Let Criminals Help Pay for their Incarceration

By Michael Kleen

Back in July 2003, Winnebago County levied a 1 percent sales tax to pay for a brand-new, $142 million jail, which opened in 2007. Today, that jail is overflowing with prisoners, and local politicians are looking to spend an unexpected increase in tax revenue on hiring more guards. I believe that levying a county sales tax to pay for a new jail was a mistake from the onset, and that we need to find an alternative means of funding the jail while reducing its overall cost.

Winnebago County remains one of the worst counties in the state in terms of crime rate, and the county’s solution to this problem has been to simply lock criminals up and throw away the key. In this endeavor, our new jail has been a success. Crime in Winnebago County dropped 15 percent from 2008 to 2009, and according to Sheriff Dick Meyers, unincorporated Winnebago County saw a 20.9 percent reduction in crime over the past several years. At the same time, the average daily population in the jail has climbed more than 27.8 percent.

This is a very expensive way of reducing crime, one that will cost the county millions of dollars to sustain over the long term. Furthermore, a larger jail filled with more prisoners fails to address the root causes of crime, which means we will need to continue to fill the jail to keep crime rates down.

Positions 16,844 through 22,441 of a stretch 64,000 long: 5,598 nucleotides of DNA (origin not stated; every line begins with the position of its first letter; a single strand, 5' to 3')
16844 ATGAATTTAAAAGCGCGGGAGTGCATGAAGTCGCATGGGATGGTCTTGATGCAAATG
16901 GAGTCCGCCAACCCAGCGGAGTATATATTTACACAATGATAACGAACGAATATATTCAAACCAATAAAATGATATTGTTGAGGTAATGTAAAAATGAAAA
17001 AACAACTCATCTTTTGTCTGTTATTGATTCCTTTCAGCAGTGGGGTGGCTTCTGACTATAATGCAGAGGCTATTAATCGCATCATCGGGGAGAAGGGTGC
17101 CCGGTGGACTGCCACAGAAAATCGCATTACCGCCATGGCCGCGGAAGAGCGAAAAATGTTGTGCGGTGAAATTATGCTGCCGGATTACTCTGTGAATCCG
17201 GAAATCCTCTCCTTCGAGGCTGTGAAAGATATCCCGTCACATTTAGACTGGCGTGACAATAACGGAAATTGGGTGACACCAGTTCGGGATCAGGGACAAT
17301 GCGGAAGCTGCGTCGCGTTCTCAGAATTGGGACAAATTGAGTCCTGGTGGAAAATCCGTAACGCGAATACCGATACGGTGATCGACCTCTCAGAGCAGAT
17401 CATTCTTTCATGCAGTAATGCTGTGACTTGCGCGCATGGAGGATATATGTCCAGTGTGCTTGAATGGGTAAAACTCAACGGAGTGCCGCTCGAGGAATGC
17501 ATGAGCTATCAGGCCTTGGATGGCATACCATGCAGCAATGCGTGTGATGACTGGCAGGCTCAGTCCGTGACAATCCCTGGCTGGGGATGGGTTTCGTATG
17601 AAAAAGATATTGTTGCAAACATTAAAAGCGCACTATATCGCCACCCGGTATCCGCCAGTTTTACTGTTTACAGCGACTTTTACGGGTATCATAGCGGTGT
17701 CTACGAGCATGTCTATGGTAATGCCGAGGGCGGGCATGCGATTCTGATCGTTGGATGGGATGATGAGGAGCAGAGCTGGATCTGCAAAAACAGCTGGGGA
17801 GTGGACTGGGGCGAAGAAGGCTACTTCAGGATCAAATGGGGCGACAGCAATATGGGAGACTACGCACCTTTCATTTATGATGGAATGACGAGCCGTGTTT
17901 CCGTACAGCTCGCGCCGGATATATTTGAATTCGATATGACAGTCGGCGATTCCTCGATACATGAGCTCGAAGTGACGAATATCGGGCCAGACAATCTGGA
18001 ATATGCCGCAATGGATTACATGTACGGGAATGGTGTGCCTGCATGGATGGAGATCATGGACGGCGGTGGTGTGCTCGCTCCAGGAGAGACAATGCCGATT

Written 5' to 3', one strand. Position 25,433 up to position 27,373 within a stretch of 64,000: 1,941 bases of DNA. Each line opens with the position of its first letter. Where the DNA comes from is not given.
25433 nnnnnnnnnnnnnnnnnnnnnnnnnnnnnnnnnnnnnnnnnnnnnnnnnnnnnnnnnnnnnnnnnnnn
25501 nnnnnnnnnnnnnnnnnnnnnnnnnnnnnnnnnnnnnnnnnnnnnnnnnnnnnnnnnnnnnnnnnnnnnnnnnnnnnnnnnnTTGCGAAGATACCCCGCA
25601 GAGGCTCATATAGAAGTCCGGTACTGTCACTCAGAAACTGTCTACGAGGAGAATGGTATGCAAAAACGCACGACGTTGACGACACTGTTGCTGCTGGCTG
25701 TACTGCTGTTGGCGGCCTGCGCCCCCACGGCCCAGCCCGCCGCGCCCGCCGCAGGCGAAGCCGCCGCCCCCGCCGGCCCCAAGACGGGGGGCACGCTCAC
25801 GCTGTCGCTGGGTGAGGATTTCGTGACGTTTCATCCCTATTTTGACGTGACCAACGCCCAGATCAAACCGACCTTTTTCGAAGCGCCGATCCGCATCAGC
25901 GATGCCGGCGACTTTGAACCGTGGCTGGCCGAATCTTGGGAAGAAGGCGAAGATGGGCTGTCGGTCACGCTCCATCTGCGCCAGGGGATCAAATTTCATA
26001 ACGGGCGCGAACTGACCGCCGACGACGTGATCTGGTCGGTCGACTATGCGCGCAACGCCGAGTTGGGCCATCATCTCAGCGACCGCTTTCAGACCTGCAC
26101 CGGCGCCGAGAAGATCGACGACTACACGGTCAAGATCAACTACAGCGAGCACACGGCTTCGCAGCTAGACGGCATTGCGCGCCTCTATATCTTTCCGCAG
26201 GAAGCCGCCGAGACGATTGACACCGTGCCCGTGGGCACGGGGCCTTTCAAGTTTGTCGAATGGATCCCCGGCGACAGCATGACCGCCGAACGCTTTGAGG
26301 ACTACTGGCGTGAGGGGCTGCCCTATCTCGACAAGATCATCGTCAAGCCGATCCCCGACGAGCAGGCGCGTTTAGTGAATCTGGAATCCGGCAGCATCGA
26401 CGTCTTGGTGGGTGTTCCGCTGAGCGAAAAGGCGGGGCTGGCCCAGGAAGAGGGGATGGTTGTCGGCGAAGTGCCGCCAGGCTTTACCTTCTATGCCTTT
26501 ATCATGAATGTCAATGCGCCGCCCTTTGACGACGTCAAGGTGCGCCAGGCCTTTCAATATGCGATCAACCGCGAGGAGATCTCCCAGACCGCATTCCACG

Read the entire column at the Rock River Times!

About Michael Kleen

Michael Kleen is an author, raconteur, and freelance columnist. He has a M.A. in History and M.S. in Education. He lives in Rockford, Illinois, where he was the 2013 Republican candidate for mayor.

Posted on January 4, 2012, in Columns and tagged , , , , , , , , , , . Bookmark the permalink. 2 Comments.

  1. Just out of curiosity more than anything, what would you propose doing with criminals if they are not put in jail? The ones who are not likely to be violent are already being work released or on electronic detention. Many are run thru the so called drug court, which appears to mostly amount to shuffling them back out on the street.

    I seriously doubt there is anyway to get any significant amount of money out of most of these criminals to pay for their own incarceration. Most of them just do not have the money to take, so it is a “blood from a turnip” situation in most cases.

    I was not in favor of the tax in the first place, but it is now in place and killing it is going to be very hard. Perhaps the money from tipping fees would be better used to pay for this than for college scholarships for the children of the connected.

  2. Bob, thank you for your comments. I’ll try to address your question, but I cannot answer it directly because at no time did I suggest that criminals should not be put in jail. The ideas I presented at the end of my column were just a few suggestions on how to make up for the budget shortfall if we eliminate (or phase out) the sales tax. I realize they would not make up for 100 percent of the shortfall. The purpose of my column was to get people thinking about 1) How sales taxes hurt the economy and 2) How we might find alternative ways to fund the jail that would take the burden off the shoulders of consumers.

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